I am quite sure that “went viral” doesn’t fit my present circumstances — a bit hyperbolic, I’d say. But it’s always nice to have someone in the press using the phrase next to one’s name. The Winnipeg Free Press, BTW, is a venerable Canadian journalistic institution.
A Canadian author’s book on writing went viral on social media recently, leading to thousands of would-be fiction writers searching their manuscripts for “Copula Spiders.”
Douglas Glover’s book Attack of the Copula Spiders (Biblioasis) coins the term to refer to the multi-appendaged mess created by circling and linking all of the variations of the verb “to be” in a paragraph. (Copula is a term for the link between subject and predicate of a verb.) Excessive use of sentence constructions like “he was happy” or “the building was unassuming” lead to “flaccid and uninteresting prose,” he writes.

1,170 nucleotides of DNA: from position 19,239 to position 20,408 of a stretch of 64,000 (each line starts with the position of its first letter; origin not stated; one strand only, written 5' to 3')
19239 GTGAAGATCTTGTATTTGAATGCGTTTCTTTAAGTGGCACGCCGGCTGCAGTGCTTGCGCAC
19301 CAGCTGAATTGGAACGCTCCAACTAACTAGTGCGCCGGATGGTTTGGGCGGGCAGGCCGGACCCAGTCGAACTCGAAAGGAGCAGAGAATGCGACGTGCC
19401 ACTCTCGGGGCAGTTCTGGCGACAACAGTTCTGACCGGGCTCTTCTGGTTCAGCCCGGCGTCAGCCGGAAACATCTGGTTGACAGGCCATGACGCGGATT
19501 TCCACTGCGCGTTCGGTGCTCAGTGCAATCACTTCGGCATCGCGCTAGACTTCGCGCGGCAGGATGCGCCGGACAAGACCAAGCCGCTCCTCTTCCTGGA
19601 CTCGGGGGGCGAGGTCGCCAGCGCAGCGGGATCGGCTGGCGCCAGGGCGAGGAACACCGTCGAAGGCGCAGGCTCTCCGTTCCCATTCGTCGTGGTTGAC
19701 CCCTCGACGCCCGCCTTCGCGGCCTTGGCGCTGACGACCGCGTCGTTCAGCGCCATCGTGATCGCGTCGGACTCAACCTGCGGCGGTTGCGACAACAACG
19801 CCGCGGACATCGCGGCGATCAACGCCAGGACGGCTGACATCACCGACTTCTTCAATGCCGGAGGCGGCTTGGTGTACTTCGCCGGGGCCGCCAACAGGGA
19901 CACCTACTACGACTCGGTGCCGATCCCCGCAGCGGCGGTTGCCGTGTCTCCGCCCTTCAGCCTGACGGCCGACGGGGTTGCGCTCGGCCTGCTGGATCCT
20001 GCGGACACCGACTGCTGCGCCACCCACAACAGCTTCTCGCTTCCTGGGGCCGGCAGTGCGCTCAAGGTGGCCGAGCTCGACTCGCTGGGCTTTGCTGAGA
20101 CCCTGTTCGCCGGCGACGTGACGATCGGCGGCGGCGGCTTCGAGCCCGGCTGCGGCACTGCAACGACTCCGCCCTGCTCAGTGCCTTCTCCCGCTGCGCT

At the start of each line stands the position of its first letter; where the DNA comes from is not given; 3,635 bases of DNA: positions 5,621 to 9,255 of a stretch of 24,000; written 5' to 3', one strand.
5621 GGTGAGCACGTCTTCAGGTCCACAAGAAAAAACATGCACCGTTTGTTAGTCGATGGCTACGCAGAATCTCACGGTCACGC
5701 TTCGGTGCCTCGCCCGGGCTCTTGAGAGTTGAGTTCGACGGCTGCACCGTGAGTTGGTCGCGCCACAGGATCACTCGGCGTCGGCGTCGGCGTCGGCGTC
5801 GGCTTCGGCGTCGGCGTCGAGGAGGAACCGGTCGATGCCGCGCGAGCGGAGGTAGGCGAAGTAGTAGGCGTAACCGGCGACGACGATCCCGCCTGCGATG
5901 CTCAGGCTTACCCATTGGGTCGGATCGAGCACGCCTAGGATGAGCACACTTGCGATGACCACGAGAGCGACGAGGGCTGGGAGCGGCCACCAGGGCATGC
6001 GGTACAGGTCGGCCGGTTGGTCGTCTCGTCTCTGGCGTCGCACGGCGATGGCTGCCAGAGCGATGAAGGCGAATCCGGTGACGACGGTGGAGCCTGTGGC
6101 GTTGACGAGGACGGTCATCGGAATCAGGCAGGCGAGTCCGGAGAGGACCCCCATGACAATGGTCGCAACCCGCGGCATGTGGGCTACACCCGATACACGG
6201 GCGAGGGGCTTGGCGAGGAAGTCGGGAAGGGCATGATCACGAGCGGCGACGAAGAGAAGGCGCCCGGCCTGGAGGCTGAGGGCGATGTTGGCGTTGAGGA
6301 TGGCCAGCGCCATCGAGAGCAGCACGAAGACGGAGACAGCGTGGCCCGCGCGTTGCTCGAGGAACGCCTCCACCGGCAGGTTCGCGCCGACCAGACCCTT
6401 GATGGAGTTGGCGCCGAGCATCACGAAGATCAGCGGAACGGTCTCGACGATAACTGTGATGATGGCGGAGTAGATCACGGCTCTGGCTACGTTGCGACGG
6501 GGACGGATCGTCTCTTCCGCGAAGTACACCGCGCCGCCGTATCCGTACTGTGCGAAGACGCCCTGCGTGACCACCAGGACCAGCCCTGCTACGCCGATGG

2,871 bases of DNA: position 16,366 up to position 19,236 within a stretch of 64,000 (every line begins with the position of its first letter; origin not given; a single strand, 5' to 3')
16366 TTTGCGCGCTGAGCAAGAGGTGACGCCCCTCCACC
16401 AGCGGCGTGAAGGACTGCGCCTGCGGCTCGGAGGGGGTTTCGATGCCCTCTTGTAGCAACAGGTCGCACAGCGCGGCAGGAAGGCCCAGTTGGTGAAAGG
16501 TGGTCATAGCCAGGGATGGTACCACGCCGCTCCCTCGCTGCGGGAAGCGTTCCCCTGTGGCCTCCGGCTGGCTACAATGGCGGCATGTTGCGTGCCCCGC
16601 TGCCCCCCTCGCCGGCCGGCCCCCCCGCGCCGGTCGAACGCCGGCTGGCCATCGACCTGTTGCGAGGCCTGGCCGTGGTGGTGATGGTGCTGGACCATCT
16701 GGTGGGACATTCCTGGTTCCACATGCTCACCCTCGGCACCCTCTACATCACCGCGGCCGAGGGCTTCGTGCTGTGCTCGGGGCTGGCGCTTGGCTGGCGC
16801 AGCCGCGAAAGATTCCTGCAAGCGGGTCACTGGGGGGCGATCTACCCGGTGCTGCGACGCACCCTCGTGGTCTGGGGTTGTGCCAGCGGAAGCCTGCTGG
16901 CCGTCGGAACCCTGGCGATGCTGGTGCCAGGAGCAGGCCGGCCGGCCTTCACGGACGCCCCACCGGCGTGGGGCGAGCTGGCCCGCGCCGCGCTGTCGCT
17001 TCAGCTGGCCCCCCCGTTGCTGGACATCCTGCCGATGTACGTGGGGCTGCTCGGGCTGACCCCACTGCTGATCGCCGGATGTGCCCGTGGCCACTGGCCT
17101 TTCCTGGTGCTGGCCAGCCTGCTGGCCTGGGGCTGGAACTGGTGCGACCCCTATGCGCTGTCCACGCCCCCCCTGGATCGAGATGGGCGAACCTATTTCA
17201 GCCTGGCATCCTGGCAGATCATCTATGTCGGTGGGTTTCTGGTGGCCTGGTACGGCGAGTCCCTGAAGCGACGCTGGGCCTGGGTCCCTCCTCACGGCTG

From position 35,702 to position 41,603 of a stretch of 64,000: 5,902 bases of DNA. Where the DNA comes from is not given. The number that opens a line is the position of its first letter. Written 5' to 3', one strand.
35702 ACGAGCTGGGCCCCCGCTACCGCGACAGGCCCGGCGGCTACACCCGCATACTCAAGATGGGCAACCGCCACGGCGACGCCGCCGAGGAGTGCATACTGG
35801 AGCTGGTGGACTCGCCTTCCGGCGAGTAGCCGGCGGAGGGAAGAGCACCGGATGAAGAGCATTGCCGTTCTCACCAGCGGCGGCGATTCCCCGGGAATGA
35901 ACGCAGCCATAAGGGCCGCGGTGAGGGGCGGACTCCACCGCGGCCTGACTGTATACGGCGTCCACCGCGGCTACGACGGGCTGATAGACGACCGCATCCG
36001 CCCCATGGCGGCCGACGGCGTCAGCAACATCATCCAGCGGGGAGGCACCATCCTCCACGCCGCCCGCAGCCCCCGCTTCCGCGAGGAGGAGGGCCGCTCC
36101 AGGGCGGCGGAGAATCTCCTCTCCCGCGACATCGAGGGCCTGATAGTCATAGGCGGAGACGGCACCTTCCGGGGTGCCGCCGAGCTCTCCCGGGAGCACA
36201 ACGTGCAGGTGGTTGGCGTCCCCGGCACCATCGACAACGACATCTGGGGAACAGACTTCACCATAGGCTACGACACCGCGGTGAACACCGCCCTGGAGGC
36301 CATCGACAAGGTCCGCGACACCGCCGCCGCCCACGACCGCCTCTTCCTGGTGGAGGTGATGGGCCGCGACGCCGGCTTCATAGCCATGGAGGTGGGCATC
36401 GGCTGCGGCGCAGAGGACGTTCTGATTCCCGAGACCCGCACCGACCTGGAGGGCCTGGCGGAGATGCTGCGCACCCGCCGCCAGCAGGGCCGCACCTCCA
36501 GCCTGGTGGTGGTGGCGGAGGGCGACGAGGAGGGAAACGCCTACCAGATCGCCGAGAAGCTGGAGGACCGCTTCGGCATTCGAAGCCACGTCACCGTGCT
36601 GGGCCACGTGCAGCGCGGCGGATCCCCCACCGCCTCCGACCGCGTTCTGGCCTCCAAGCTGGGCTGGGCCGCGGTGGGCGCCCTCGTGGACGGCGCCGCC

Joe Ponepinto, book review editor of the Los Angeles Review, brought Glover’s ideas to the literary world in a much-circulated blog post subtitled “Why I’ll never write (or read) the same way again.”